atives may be prescribed by the state legislature subject to the provision that Congress may at any time by law make or alter such regulations. For almost a hundred years congressional elections were held at different times and according to the different methods prevailing in the various states the old system of viva voce voting being retained for a long time in some commonwealths. At length, Congress, by laws passed in 1871 and 1872, provided that congressional elections should be by ballot and that they should occur throughout the Union at the same time, that is, on the Tuesday following the first Monday in November. An exception to the uniformity rule allows a few states to hold their elections somewhat earlier, according to their former custom.1
Party machinery has been developed in every state for nominating candidates to the House of Representatives. Where the older methods have not been overthrown by primary legislation, candidates are nominated by district conventions of delegates representing units of local government within the congressional districts, such as counties in the regions more thinly populated, and assembly districts, townships, or wards in the more thickly settled areas. In a large number of states, however, including Wisconsin, Nebraska, Oregon, Kansas, and Oklahoma," the convention system has been abolished altogether, and an official direct primary election is provided for each party. Any member of any party who wishes to be a candidate for Congress must have his name put on the party primary ballot by petition, and at the primary election the party voters are given the opportunity to select from among the several candidates on this ballot.3 Representatives-at-large are nominated by state conventions or by state primaries.
The House of Representatives and the Senate are the judges of the election, returns, and qualifications of their own members, and therefore contested elections are not determined by a judicial tribunal as in England. The House has three committees on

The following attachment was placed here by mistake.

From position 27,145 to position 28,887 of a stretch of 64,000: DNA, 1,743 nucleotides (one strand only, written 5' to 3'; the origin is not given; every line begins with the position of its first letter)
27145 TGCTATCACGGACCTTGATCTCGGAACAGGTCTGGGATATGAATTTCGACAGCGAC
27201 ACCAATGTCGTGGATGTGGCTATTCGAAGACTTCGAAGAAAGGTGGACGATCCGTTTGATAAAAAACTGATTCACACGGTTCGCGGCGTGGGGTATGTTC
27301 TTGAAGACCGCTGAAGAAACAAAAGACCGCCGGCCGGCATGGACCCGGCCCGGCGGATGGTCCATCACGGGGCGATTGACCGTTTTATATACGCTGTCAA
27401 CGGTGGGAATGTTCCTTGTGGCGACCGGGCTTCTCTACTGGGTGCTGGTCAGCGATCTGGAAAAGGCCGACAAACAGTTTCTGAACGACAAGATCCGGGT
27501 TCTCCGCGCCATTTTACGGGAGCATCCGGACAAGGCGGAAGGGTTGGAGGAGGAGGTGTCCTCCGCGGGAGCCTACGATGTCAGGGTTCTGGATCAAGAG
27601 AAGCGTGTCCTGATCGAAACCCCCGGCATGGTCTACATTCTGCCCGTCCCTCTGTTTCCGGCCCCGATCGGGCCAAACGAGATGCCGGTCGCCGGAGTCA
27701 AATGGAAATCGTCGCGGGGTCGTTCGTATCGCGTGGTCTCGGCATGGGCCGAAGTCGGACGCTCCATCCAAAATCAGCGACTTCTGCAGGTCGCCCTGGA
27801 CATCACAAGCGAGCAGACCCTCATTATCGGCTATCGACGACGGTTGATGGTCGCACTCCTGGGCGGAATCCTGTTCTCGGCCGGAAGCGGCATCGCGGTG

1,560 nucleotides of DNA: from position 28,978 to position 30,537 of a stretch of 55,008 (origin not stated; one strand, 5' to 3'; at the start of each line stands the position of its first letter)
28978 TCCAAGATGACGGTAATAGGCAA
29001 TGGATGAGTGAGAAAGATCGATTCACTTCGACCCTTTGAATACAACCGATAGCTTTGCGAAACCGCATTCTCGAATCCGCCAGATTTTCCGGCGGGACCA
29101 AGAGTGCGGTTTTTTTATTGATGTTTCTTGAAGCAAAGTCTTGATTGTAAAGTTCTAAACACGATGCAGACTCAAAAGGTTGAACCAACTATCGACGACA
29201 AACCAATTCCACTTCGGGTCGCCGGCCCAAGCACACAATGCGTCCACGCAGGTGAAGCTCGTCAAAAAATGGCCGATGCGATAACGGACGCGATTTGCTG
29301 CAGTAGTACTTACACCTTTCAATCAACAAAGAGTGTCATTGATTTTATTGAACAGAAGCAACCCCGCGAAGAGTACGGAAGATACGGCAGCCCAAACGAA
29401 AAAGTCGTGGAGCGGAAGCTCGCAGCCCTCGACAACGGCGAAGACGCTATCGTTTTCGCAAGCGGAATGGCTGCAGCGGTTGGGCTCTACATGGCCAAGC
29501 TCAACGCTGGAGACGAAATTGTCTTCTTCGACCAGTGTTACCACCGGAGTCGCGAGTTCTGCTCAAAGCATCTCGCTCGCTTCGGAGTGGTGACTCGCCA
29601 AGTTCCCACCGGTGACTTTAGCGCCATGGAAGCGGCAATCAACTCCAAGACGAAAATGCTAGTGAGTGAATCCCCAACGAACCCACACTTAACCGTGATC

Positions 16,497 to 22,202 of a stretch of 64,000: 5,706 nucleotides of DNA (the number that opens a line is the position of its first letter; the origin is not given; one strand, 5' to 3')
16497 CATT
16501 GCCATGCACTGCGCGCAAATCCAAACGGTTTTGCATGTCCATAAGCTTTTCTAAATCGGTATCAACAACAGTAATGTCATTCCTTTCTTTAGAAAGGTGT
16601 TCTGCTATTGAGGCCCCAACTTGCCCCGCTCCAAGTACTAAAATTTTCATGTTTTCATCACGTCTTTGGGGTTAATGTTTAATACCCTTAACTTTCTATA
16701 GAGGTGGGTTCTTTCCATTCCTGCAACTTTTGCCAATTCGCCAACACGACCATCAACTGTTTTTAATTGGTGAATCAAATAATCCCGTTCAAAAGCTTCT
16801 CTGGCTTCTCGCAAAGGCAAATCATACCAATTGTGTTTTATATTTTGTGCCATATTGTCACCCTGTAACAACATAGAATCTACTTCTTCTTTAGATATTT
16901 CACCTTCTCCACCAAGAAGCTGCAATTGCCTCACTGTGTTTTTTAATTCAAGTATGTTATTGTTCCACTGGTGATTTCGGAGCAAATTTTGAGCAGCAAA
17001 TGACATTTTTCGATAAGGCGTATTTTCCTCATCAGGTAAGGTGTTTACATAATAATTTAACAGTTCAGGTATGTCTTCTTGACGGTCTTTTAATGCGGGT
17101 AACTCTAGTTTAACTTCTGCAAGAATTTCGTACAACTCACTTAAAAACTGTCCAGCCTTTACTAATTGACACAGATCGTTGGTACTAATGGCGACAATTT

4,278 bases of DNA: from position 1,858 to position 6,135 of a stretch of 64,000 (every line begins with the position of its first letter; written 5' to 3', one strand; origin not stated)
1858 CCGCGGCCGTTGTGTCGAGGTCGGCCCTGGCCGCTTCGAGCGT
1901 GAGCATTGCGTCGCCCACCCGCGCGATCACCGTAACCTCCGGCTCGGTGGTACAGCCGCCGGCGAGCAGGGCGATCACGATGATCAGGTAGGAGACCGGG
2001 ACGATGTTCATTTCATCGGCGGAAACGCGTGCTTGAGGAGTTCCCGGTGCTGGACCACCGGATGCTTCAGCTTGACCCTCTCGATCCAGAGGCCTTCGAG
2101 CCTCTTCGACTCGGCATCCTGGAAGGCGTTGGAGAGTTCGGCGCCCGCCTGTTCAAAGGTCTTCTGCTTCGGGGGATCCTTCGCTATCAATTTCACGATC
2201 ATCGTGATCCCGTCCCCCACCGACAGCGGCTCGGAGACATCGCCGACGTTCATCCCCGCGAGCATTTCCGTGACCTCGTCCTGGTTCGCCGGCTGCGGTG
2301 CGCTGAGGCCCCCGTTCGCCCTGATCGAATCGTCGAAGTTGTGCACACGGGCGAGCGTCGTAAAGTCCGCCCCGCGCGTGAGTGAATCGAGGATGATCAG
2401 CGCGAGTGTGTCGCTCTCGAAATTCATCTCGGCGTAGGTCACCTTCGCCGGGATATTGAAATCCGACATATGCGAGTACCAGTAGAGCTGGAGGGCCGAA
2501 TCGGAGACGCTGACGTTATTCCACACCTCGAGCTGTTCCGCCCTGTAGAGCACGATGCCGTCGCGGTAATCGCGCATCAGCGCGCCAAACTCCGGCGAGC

1 On the qualifications for voters for Representatives, see above, p. 162, and below, chap. xxii, and Readings, p. 399. They are merely the qualifications requisite for electors of the most numerous branch of the state legislature. 2 See below, chap. xxx. 3 When a vacancy occurs in the House of Representatives by the death or resignation of a member, or in some other way, a special election is held.
elections,' whose duty it is to investigate election contests. The law requires any person intending to contest an election to serve notice on the member whose seat he claims, and to specify the grounds upon which he expects to rely. The member whose seat is contested must answer. Copies of the papers are transmitted to the House, and the clerk makes up the records of the case, which he reports to the House. These are referred by the Speaker to one of the three committees on elections; testimony is taken; the contestants are given an opportunity to be heard, and to be represented by counsel; and on the basis of the evidence and pleadings, the committee presents to the House a report, which is usually accepted. Inasmuch as each committee on elections is composed of a majority of members from the dominant party, a contested election, where the case is not too glaring, is quite likely to be decided in the interests of that party.